weather icon Partly Cloudy

Dispute between Clark County teachers union, rival turns juvenile

Updated July 13, 2018 - 5:09 pm

Name-calling. Social media vitriol. Accusations of bullying and violence.

This isn’t a fight between your kids — it’s between the adults who are teaching them.

The long public spat between the Clark County Education Association (CCEA) and the new National Education Association of Southern Nevada (NEA-SN) has gotten particularly ugly during the drop period that ends Sunday. That’s the period when educators can drop out of the CCEA, their official bargaining agent, and potentially join its rival NEA-SN.

When CCEA voted to disaffiliate from its parent Nevada State Education Association (NSEA) and the National Education Association last year, the state group struck back by forming NEA-SN.

Since then it’s become a back-and-forth, mud-slinging fight with both sides spewing Trump-like adjectives such as “fake” union and “failing” CCEA.

This week, the whole fiasco culminated in a dispute over a box.

NEA-SN claimed that when a process server dropped off a box of formal drop notices at CCEA offices, staff inside refused the delivery and threw the boxes at the deliverer in the parking lot.

What followed were behaviors expected of a cranky 5-year-old: a livestream of the parking lot and said box, pictures of the box, a NEA-SN statement that called the actions “violent,” and bickering on social media.

To some teachers observing from afar, the whole thing is downright embarrassing.

“The only word that comes to my mind is incompetency,” said Nate Van Buskirk, a teacher who’s not in either union.

He had his issues with CCEA, which he eventually dropped. Yet he also sees no point in joining a new union that has no bargaining power. He described NEA-SN’s tactics as borderline unscrupulous as well.

The fight, he said, is a waste of time and money.

“I just feel like both sides, they’re too caught up in the pettiness, they’re too caught up in sniping at each other, they’re failing to see the bigger picture, that this is a fight for teachers, this is a fight for students,” he said.

Brian Lee, executive director of NSEA, said he regrets the group has to report on the “violence” occurring at CCEA. John Vellardita, executive director of CCEA, said the rival group staged a big stunt, creating “fake news” to suggest that CCEA doesn’t want people exercising their rights. 

The nastiness doesn’t surprise Mike Antonucci, director of the Education Intelligence Agency, who’s been studying unions for the past 21 years. Childish antics, he said, are the norm in such situations.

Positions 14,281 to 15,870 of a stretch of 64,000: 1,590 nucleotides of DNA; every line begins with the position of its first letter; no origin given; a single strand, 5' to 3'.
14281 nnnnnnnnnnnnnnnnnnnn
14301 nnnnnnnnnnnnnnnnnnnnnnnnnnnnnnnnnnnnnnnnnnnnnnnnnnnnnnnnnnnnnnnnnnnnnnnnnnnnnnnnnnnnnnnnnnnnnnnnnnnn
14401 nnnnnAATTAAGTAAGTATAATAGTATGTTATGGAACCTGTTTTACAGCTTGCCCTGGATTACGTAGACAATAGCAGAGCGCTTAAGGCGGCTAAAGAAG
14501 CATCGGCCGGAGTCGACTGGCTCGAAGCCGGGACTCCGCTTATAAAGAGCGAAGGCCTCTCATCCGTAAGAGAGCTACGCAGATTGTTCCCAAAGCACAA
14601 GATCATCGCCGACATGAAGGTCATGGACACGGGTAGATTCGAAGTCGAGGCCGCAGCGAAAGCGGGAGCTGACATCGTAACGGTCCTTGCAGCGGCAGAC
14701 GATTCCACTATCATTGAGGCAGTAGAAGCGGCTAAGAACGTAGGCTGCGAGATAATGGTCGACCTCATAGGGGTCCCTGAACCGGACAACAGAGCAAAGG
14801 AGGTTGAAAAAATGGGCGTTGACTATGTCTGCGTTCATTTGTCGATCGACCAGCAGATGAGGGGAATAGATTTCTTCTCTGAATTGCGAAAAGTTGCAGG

“It’s money,” he said. “I hate to be so crass to say it that way, but if you lose 10,000 members that’s money that’s gone. So that means at the union, people’s jobs are gone.”

Beyond that, he said, there’s often animosity involving two individuals — in this case, he said, between Vellardita and NSEA President Ruben Murillo.

(NSEA is fighting another battle to keep its support staff members, one that’s playing out in the state Supreme Court for the fourth time.)

“You have to remember in this case it’s two private companies competing for the same individuals,” Antonucci said, adding that the overreactions may stem from competition that neither side is used to. “‘It’s no different than Coke and Pepsi squaring off, saying, ‘We want more customers, and we’ll do whatever it takes to get those people on board.’”

Contact Amelia Pak-Harvey at apak-harvey@reviewjournal.com or 702-383-4630. Follow @AmeliaPakHarvey on Twitter. On Education appears every other Saturday.

Nevada State Education Association Drop Forms by Las Vegas Review-Journal on Scribd

Don't miss the big stories. Like us on Facebook.
Clark County schools closure would cut risk, but at what cost?

District leaders are weighing the major reason to close schools — slowing the spread of disease — against dozens of other concerns, including free meals and family disruptions.

On issues of inequity, CCSD doesn’t have to go it alone

Family to Family Connection serves as a birthday party room for kids experiencing housing insecurity, a play area for babies and toddlers and a classroom for all ages.

Would Nevadans support a sales tax increase for schools?

The education funding debate is not unique to the Silver State; nearby states have an array of approaches, with no one having found the right balance.